How to Wear Weird Colors Together
Navy is cool, particularly when paired with white and gray. Brown is neat too — Prada makes sure of it. Black is conclusively the easiest, perhaps most convenient, color to wear and this is particularly true in New York, where the color is essentially our unspoken national anthem. But unique color pairings are much more interesting. Perhaps not as easy, but good things rarely are! If recent runway seasons (see: last Fall, the more recent Spring, what to expect from the imminent Pre-Fall) are an indication of anything valuable, it is that we’re being encouraged to not rely on the basics that comprise the foundation of our wardrobes. On the contrary, there’s no time like the present to seize the fruit loops! Celine is all up on tonal blue and pink pairings, Balenciaga is painting the g-dang town floral and here at Man Repeller, we’re considering what it means to imagine a closet devoid of basics all together. One replete with only “special pieces.” So far, here’s what I’ve come up with.
Idea 1: Fuschia pantsuit coalesced with multiple shades of orange and green sandals
If you’re going the pantsuit route, might I recommend forgoing black, navy or houndstooth and instead suggest a departure from your comfort zone? One that will, no doubt, remind you of Barney (the dino, not the store). This semblance can be quickly squashed depending on the colors you pair with it. A red-and-light blue T-shirt would be cool. Ditto that a couple shades of yellow. Or! Layer a neon orange cardigan under a carrot-color polo and then do a victory lap. What are you celebrating? Whatever you want.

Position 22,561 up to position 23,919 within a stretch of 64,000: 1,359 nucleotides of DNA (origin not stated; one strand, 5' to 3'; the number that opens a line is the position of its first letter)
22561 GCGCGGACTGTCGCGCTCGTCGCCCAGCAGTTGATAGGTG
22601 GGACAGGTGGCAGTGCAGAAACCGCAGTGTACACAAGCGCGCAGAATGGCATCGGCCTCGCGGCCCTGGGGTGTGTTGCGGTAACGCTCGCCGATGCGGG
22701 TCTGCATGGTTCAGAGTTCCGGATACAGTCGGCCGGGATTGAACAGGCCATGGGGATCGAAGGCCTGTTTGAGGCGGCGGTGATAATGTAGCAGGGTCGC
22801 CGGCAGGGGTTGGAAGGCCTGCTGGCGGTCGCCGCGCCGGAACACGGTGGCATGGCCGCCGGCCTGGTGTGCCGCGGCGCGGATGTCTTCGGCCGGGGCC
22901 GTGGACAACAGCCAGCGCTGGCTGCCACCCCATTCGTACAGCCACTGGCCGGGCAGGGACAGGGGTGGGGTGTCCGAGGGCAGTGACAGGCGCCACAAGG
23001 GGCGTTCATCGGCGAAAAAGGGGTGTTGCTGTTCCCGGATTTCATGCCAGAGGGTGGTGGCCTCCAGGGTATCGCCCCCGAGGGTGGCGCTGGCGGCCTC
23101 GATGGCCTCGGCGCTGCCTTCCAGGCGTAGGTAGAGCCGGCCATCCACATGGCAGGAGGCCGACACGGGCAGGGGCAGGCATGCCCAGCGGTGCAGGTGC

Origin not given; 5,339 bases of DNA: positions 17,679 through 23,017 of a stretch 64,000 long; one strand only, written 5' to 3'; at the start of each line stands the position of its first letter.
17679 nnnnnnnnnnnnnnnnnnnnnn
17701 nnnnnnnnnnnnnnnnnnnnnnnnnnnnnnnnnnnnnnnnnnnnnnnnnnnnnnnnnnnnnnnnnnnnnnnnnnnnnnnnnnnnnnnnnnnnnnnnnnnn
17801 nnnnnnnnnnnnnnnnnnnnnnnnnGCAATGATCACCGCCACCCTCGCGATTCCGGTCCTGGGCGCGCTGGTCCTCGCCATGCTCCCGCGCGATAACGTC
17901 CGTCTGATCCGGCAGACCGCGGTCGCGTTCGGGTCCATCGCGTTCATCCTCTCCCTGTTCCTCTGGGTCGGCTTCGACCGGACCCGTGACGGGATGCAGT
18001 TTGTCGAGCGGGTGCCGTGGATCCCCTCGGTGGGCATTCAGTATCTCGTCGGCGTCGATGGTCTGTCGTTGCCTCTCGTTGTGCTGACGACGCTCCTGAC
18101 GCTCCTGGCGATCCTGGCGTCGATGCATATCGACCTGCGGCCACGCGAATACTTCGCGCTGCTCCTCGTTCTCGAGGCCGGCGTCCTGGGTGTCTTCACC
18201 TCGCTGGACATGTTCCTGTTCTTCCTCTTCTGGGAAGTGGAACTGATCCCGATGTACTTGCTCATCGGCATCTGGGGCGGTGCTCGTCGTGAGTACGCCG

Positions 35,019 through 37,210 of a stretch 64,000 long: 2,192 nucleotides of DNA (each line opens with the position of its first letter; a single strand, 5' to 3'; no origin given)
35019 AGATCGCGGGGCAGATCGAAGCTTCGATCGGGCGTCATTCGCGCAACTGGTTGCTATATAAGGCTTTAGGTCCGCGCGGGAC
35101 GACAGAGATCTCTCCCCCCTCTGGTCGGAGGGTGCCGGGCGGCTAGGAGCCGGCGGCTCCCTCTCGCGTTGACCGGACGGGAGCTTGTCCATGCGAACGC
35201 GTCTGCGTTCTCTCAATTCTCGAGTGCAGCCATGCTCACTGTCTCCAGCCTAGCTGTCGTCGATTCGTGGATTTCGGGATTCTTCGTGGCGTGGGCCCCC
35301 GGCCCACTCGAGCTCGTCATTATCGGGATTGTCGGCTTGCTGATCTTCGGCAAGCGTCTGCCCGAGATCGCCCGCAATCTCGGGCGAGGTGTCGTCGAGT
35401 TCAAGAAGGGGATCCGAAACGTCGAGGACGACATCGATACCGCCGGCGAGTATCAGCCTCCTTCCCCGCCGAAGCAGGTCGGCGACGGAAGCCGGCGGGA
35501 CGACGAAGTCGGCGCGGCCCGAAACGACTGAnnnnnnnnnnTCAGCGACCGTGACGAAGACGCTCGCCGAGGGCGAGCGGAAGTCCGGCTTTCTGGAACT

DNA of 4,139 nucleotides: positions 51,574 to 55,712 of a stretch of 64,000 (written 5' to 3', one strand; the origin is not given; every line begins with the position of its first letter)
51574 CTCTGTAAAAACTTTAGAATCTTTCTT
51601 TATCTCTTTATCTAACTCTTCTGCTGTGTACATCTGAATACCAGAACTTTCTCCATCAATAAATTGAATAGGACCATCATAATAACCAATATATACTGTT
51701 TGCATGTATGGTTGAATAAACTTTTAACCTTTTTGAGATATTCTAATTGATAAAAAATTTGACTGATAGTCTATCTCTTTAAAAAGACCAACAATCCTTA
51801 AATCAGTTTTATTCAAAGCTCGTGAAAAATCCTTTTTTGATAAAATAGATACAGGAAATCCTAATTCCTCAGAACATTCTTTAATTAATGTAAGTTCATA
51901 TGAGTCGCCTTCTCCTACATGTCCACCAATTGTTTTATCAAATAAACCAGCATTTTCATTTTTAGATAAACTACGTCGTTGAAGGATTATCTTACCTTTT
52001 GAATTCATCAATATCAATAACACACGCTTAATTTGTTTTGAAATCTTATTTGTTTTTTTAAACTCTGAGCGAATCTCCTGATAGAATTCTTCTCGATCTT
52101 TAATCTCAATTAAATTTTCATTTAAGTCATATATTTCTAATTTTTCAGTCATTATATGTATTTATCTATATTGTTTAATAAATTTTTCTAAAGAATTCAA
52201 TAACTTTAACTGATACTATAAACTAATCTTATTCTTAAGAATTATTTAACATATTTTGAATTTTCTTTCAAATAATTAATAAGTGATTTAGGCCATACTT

Idea 2: The Pigment Trifecta
Instead of combining just two colors, add a third to the mix because you’re spicy and consistently think about that one thing Andy Warhol once said about three being a party. Also, red and yellow are awesome together but places like McDonald’s and Burger King may have fucked that up for you, so offsetting the fast food implications by way of sky blue is one cool way to show your solution-orientedness.
Idea 3: Defying the Stereotypical Odds
Forget what I said about McDonald’s and forge your own path by taking two colors that have become so representative of another entity and make them your own because you are a unique-ass butterfly with superpowers. Pink and green may have once belonged to watermelon but today, they’re mine. Mine, I tell ya.
If you want more, slightly less saturated outfit ideas, check out our most recent installment of fall office apropos. And make sure your ensemble is 100% complete before walking out the door…because there’s nothing worse than realizing what could have made it better when it’s too late to change.
Photos by Krista Anna Lewis.